We see that Cancelo slightly tops shots, shots at goal, goals, tackles, dribbles, and duels won. Walker wins the passing and Alexander-Arnold tops crosses, accurate crosses along with chances created.
All in all, Cancelo scores highly against Walker. Though not as strong or as fast as City’s current right-back Cancelo has the qualities Guardiola loves in a player.
How could fit into the City’s team 2019/20?
Standing at 182 cm, Cancelo is a welcomed figure in the smallest team in the Premier League. His height and aerial ability could possibly stop potential vulnerabilities from set-pieces. But just how could Manchester City line up with Cancelo in the team?
Below is a prediction of how they could line up. Tactics wise, Guardiola opts for a 4-3-3 and if you take David Silva, Rodri and De Bruyne as the middle three with Sterling, Aguero, and Bernardo Silva as the attacking three. This lineup becomes a more probable possibility.
The way in which the team would play would not be too dissimilar to how Guardiola usually approaches games. High press, high intensity, positional awareness and ability to move the ball quickly through and out wide from the other team. We could see Mendy and Cancelo moving far higher up the pitch as wing-back overlapping and causing overloads on either side of the field.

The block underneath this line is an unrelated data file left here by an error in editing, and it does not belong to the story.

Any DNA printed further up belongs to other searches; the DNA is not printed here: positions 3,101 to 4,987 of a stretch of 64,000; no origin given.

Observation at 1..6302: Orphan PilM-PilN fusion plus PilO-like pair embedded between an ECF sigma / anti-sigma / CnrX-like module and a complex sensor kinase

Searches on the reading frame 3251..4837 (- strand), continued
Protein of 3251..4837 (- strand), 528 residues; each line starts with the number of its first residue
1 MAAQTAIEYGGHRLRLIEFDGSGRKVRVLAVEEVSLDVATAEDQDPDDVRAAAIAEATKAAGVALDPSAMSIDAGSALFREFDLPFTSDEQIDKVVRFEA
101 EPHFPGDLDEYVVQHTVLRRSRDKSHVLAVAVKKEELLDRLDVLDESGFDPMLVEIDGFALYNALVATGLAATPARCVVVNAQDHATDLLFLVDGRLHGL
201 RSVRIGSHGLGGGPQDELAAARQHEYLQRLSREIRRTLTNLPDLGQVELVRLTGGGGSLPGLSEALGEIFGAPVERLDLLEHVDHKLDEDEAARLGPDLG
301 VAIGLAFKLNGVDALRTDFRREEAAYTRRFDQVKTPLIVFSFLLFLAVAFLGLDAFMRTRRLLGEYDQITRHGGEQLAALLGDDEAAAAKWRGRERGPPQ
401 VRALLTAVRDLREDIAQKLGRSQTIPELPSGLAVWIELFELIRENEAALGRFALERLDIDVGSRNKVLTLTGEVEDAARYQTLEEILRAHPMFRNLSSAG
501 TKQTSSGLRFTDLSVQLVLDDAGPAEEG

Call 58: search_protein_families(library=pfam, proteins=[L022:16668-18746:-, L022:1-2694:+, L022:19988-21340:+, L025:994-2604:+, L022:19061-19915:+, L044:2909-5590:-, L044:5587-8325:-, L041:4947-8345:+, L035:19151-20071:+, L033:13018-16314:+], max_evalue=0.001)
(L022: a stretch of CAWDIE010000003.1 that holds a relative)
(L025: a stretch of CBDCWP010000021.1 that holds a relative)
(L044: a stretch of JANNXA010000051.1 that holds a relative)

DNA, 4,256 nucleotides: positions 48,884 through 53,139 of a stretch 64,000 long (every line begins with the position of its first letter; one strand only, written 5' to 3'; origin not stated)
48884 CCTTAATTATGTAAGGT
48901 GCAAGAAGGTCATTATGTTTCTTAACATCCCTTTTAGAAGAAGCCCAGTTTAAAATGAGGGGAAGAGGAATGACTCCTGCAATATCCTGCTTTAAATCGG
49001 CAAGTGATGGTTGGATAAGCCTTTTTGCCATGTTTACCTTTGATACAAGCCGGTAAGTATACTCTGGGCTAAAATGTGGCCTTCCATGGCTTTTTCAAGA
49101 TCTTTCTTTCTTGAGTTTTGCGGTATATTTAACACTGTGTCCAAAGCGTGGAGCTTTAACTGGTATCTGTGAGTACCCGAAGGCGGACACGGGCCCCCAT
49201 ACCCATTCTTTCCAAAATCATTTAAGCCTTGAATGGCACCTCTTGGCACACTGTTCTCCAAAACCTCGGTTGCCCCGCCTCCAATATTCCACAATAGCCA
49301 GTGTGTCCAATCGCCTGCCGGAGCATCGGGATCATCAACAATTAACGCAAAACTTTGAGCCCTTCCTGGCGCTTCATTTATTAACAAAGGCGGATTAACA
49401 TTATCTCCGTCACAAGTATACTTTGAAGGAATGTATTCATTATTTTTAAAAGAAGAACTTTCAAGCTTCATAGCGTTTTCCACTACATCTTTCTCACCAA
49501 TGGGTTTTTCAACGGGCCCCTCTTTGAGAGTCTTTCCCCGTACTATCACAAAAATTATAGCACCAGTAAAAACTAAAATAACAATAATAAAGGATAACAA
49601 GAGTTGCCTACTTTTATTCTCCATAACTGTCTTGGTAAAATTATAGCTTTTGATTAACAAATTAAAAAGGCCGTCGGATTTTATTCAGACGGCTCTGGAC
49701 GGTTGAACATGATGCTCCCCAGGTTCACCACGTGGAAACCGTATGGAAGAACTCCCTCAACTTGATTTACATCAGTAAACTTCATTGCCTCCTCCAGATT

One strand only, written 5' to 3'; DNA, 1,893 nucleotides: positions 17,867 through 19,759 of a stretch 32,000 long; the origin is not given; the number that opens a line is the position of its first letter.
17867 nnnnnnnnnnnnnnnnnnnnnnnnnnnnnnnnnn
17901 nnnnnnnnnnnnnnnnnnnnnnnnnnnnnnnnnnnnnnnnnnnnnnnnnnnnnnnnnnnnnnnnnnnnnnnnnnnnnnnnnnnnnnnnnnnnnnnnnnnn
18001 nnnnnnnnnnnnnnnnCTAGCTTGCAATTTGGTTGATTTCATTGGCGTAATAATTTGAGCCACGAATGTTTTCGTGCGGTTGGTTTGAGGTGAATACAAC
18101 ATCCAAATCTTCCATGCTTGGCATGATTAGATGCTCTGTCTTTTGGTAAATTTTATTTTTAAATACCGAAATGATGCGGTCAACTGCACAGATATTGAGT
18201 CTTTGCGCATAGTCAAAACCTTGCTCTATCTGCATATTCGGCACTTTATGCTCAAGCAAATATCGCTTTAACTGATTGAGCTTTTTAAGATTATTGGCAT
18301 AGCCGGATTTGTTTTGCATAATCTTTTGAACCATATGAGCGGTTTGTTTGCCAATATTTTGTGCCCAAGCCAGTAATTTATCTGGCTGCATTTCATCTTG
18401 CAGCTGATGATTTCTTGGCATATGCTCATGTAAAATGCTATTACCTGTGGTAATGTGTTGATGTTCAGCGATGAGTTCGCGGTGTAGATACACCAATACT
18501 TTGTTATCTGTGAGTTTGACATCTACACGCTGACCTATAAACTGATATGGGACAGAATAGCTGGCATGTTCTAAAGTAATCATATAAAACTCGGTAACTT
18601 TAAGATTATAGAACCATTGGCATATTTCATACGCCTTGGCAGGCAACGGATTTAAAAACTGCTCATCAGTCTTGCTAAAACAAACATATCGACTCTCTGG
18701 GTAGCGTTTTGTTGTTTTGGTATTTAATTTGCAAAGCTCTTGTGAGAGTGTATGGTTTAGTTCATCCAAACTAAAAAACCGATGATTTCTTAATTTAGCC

Rodri would play as a pivot with the backline giving extensive attacking options through the middle as well as having wing backs that are just as capable as a winger to create attacks. This leaves Bernado and Sterling to run into space and pull the opposition apart to create possible channels for Aguero to run into.
Cancelo may also cut inwards into the half-spaces as the winger draws the defence out wide.
It is, however, noted that City are now lacking a gargantuan hole left by captain, legend and converted Mancunian Vincent Kompany at centre-back. If Guardiola ever felt to be inclined to play three at the back permanently then the team could take a whole new shape.
With Rodri joining the team and employed as a centre defensive midfielder/deep-lying playmaker and City refraining from “distorting the transfer market” with a new centre back. City could go with just Angelino, Laporte and Cancelo in defence. The link-up with Rodri would be key defending and going forward. Once in the second third of the pitch City have strength in depth and options which looks harrowing to any team on the planet.
The players in orange are to reflect the strength in depth and the possibility of being used in rotation for the League Cup, FA Cup, and Champions League.
The deal for Cancelo looked as good as done last week with Juventus wanting to offload as he does not typically fit Sarri’s style. However, City prefers to include Danilo in the transfer to drive the price down and to keep the overall numbers of defenders down at the club. It isn’t certain to whether he will end up in playing for the ‘Citizens’, but what is certain is that if he does, he would be a fantastic signing and would add exponentially to Guardiola’s already formidable attacking options.